Ace Hardware, which employs 100,000 workers across its 5,200 U.S. retail stores, is rethinking the way it organizes its in-store teams.
To do that, Ace is using a customer data feedback loop and in-store technology that better manages the way employees work across its different tasks: store management, specialty services like tire repair and deliveries. The retailer’s stores, which range from 30,000 square-foot rural locations to 2,000 square-foot city versions, are located within 15 minutes of 75% of the U.S. population, and as customers now rely on the stores for more hands-on services as well as online order fulfillment, the company has rethought the way its employees work.
That’s included the rollout of a new point-of-sale system, real-time inventory tracking and live customer analytics that store managers use to better stock stores. Ace’s stores are independently owned and operated through a co-op model, a local approach that Ace Hardware’s vp of retail development Andy Enright said serves to tailor more relevant product assortment to each store’s local customers’ needs. Most recently, as stores begin to divide time between online order fulfillment, including buy online, pick up in store and same-day delivery from stores, Ace rolled out Deputy, a workforce management platform that uses customer traffic and buying patterns to better staff stores around demand.
“We’re shifting our strategy to meet customer demand. We don’t think the answer to that is automation, but the number of things we’re asking our employees to do is increasing,” said Enright. “Our competitive advantage is no longer just what products we carry in stores, but the services we offer in stores as well.” Enright added that Ace Hardware stores carry, on average, between 20,000 and 30,000 products, so store staff is expected to manage that as well cater to more specialized customer needs.
By tailoring employee schedules’ and duties to individual store locations, and putting more power into the managers’ hands to decide who is needed and in what department, Ace plans to get better at juggling the bifurcation of the store that other retailers are dealing with as well. Big-box retailers like Target and Walmart view their ability to fulfill online orders with stores as their main advantage over Amazon. In the home improvement category, retailers like Home Depot and Lowe’s are competing on inventory, B2B business with contractors, in-store services and customer experience, which comes down to not just getting orders to customers faster through store locations, but also training and freeing up in-store employees to offer more hands-on assistance for people shopping in stores.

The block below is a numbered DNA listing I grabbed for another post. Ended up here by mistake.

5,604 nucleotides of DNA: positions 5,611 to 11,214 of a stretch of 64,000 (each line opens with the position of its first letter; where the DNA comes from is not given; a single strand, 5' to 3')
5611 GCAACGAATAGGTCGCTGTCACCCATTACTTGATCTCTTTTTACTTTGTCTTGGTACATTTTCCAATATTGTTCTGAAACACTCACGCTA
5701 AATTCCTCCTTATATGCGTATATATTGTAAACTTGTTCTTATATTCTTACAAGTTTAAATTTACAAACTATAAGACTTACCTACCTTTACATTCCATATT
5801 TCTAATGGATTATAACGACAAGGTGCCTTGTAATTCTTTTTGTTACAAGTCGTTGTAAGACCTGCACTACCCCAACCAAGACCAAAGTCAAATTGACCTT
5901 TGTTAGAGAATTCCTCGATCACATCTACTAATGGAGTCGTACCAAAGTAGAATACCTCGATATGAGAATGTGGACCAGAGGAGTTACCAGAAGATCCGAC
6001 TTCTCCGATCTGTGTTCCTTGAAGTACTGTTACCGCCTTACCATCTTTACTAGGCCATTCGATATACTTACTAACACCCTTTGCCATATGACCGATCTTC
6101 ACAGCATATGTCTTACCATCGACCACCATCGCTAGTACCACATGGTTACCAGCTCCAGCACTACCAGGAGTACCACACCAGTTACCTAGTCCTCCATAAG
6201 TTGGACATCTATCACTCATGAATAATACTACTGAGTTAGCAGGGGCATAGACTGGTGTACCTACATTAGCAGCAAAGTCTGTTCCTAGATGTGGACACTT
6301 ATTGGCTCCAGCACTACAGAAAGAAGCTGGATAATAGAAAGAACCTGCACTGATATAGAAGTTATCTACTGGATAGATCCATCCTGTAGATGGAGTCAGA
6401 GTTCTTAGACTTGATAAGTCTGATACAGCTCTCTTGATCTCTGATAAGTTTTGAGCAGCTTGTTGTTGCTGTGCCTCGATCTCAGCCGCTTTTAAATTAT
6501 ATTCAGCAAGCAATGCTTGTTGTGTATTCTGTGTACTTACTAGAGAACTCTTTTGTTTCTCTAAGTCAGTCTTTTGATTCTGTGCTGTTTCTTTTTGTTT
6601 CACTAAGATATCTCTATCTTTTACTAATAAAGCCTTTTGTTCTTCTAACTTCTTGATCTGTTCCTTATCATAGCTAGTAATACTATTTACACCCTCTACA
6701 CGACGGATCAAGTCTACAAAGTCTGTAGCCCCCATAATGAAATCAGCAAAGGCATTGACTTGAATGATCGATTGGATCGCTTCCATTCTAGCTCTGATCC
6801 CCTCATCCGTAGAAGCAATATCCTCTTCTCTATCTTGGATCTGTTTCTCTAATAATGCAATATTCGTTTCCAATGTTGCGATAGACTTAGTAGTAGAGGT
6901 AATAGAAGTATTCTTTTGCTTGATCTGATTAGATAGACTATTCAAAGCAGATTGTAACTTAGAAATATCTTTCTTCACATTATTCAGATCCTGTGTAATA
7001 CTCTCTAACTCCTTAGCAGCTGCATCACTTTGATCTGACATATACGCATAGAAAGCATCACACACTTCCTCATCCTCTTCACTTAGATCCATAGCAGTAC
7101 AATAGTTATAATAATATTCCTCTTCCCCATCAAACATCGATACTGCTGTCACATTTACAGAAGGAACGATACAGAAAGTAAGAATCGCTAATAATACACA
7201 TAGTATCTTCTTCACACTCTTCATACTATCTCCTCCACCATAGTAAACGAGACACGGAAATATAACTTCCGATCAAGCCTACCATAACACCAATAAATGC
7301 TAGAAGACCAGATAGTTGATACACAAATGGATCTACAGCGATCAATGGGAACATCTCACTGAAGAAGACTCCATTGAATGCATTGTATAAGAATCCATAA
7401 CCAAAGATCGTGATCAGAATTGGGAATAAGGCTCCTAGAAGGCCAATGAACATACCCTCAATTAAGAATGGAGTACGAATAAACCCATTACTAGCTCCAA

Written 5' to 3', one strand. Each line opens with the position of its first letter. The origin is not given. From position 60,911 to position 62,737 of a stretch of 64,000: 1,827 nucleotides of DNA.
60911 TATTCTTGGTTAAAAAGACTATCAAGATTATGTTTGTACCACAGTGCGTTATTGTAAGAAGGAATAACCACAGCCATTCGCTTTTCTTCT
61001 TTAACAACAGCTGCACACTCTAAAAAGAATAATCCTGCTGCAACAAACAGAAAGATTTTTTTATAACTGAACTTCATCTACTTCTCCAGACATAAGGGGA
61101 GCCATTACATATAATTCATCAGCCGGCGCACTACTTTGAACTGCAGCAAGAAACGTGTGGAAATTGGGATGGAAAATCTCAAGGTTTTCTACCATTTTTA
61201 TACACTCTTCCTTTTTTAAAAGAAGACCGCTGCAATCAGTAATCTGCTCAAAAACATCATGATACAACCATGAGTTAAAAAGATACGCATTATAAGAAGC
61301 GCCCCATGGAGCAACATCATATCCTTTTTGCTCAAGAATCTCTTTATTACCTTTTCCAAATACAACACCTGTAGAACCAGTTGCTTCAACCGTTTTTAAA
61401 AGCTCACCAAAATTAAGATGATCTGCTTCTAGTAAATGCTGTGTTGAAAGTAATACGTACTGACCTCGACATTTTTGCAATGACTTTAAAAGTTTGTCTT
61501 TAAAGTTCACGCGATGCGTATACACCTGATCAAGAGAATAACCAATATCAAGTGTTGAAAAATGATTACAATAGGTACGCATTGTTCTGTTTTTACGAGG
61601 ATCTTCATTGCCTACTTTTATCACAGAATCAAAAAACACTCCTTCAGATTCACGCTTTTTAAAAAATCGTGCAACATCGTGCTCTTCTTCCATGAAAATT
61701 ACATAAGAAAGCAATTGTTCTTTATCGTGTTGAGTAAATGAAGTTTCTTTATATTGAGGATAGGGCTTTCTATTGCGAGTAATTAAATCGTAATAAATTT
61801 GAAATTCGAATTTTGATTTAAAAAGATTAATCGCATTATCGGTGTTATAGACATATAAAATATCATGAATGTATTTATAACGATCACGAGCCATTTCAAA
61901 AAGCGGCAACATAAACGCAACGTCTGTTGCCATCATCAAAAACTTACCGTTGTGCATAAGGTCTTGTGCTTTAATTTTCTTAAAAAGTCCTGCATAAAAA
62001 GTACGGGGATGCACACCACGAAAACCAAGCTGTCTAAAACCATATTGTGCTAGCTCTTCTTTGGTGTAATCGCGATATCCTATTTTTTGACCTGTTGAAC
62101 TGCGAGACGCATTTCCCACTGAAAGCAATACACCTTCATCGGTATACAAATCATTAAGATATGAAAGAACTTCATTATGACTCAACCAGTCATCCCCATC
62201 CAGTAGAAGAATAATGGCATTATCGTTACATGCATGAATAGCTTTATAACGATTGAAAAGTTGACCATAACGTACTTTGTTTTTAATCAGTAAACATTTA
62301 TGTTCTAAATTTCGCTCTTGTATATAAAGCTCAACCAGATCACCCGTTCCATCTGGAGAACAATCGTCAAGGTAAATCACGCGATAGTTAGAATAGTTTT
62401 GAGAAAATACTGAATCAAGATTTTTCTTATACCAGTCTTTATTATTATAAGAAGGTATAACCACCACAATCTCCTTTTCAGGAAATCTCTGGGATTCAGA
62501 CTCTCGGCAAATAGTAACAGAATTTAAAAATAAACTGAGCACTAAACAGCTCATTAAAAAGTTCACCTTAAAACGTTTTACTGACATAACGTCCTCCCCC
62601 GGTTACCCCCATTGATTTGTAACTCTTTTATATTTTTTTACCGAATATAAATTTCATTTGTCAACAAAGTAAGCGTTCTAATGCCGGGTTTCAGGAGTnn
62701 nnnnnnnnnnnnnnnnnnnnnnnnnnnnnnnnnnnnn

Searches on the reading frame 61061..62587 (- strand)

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“These functional developments are becoming table stakes — that’s what everyone in retail is competing on,” said Bill Alberti, chief client officer at customer agency C Space. “But to become meaningful to customers, you can’t get there by guesswork. It starts with understanding who your customer is and what their lives look like, and how you can fit your retail brand into their lives in more meaningful ways.”
It’s a tall order to compete on both fulfillment and service in one store, but Enright said it pays off. Customers in stores spend, on average, 50% more when they’re helped by an employee. At the same time, fulfilling online orders in stores has helped the company maintain sales growth. In 2018, total revenue was $5.7 billion, an increase of 6%. Enright added that the company is opening more stores this year than it’s closing.
“You can do a bunch of fancy stuff with marketing to drive more people to the store, but your if your conversion strategy isn’t in place you’re not maximizing that. And what drives conversions is the people working in the store,” said Enright.
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